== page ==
Sunday, January 17, 2010

El Jicarito revisited

Yesterday I spent all day birding El Jicarito, a wetlands complex in the Honduran department of Choluteca. Kashmir, Fabiola and I went there about a week ago, and back then we only had a couple of hours to bird this fantastic place. Being in the neighborhood, and figuring there could be Pearl Kites here as well as any place, I went back for a full day of birding.

The day started with some bad luck. This winter, I sometimes feel like the entire field season is nothing but bad luck, with various car problems, passport theft and a lot of waiting. I passed two police road blocks yesterday morning, but about a kilometer before my turnoff, I was stopped at a third. The police officer and I went through the usual routine with car papers, driver's license, and the check of the triangles and fire extinguisher. This time, he found the fire extinguisher to be empty. "Look," he said, "the meter is in the red. This thing is empty." To prove his point, he squeezed the handle, as if to spray, but nothing happened. Seeing he had a point, I didn't contest his findings, and meekly paid the 200 Lempiras. Before I paid, he wanted me to get back into the car. Later I realized why: the transaction had to be performed without the other cops seeing it, so that he could pocket the money himself. As he handed me back my driver's license and the car papers, he leaned over the rolled down window into the car and stuck out his hand for the 200 Lemps. Reflecting a bit on this, it occurred to me that all Honduran cops received the money I've given them this way, and I assume they all keep it to themselves. None of them write actual tickets.

Anyway, I got to El Jicarito a little before 9 AM, and then pleaded with the guard to let me in. You see, in the dry season there's a few small puddles with some shorebirds and ducks here and there and this presumably is the reserve. Then there's a gate. Behind the gate, the birding is much better. Last week, we had no problem going through. Yesterday though, a different caretaker informed me that the road was a private road, and that he had instructions not to let anyone enter except fishermen who worked on the shrimp farm it led to. I pleaded a little bit, saying I was a birder, only interested in observing birds, nothing else. Reluctantly, he let me in.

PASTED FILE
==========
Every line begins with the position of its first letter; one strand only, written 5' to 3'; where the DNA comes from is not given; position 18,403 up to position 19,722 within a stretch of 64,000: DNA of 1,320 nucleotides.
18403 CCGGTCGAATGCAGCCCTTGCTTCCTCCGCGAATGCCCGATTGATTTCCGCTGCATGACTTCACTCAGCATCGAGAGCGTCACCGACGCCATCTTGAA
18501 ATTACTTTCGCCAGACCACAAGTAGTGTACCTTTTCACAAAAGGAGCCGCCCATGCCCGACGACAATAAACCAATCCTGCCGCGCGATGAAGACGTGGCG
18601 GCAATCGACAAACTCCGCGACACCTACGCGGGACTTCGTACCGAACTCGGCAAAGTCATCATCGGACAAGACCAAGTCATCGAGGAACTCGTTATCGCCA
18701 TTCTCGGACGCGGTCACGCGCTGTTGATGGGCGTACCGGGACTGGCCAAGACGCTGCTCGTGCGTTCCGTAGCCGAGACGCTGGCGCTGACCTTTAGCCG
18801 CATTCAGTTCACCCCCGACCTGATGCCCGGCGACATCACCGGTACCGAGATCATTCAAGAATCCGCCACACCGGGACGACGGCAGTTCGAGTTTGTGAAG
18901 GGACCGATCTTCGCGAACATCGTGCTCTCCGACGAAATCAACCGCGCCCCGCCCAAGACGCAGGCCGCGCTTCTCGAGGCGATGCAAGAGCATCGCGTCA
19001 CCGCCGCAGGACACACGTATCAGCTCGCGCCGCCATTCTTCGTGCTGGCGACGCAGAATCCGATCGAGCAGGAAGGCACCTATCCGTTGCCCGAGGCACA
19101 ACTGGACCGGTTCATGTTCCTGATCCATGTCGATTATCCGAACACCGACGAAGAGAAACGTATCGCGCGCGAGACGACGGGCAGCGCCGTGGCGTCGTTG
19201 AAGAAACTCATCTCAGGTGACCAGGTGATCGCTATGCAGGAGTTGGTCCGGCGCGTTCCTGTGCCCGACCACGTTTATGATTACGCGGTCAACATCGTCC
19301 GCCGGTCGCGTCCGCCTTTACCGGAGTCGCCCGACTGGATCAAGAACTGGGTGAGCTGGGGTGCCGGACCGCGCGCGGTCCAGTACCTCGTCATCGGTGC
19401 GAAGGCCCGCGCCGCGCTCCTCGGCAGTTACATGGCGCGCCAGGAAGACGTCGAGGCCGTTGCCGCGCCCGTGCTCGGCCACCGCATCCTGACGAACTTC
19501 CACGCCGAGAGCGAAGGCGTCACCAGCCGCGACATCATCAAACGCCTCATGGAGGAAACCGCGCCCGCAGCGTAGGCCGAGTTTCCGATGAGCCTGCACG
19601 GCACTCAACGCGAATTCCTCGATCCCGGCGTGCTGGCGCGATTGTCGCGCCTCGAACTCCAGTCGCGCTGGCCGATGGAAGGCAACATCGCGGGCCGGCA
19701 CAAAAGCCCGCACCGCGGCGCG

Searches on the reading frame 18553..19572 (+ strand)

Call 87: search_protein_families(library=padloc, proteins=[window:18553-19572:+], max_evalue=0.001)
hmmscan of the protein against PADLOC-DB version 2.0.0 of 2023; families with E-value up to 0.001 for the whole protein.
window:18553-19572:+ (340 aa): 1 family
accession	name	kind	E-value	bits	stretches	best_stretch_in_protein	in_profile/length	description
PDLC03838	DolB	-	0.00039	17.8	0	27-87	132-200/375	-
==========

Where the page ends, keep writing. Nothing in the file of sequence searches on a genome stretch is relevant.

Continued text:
In just a week's time, many wet areas had become dry and bird numbers and diversity seemed lower in the areas we visited the week before.

Then I stumbled onto some good luck. A large SUV pulled up to where I was parked, its windows rolled down, and inside was a wealthy-looking older couple with worried faces who asked me what I was doing. "Birding," I said. They then smiled and sighed a big sigh of relief, and said "ah - birding! Yes, we have many birds here." They were of course the owners of the shrimp farm, and the man even got out of his vehicle to talk to me. He was not a birder himself, but he was clearly enchanted by the multitude of birds on his property. "Oh, it's quite a spectacle. Sometimes it's just like a movie!" Super-friendly, he said I was welcome to bird the premises. I had to sign in at another gate, and after that I got to the shrimp farm itself, which indeed held many more birds than the area outside the gate.

Rather than list every species I saw, I will mention and illustrate some highlights. Most unusual species was probably Franklin's Gull, of which I found two individuals in the large Laughing Gull flock. Franklin's Gull you would expect here in migration; as a winter visitor, it is fairly rare in the region.

Other cool birds included resident Mangrove Yellow Warblers, which were common. Wintering (northern) Yellow Warblers were also abundant.

This bird has just begun molting its contour feathers, and will soon have a burgundy head, like the bird pictured above.

A good number of raptors can be observed at this place. I stumbled upon this immature Peregrine Falcon, which I photographed at maybe 10 meters (30 ft) distance - through the windshield.

Then there was this muddy-legged but very confiding (Mangrove) Common Black-Hawk. I was able to approach this bird at 5 m distance, and it even remained while I got out of the car for more photos.

I don't know if I've ever been this close to a wild raptor that wasn't being held by a raptor bander...

I was also lucky with this Eastern Meadowlark, which sang its little heart out just meters away from me.

At the moment, I'm back in San Salvador, about to get ready for heading out to Honduras again, to do the remaining goldencheek field sites, La Tigra and Uyuca.

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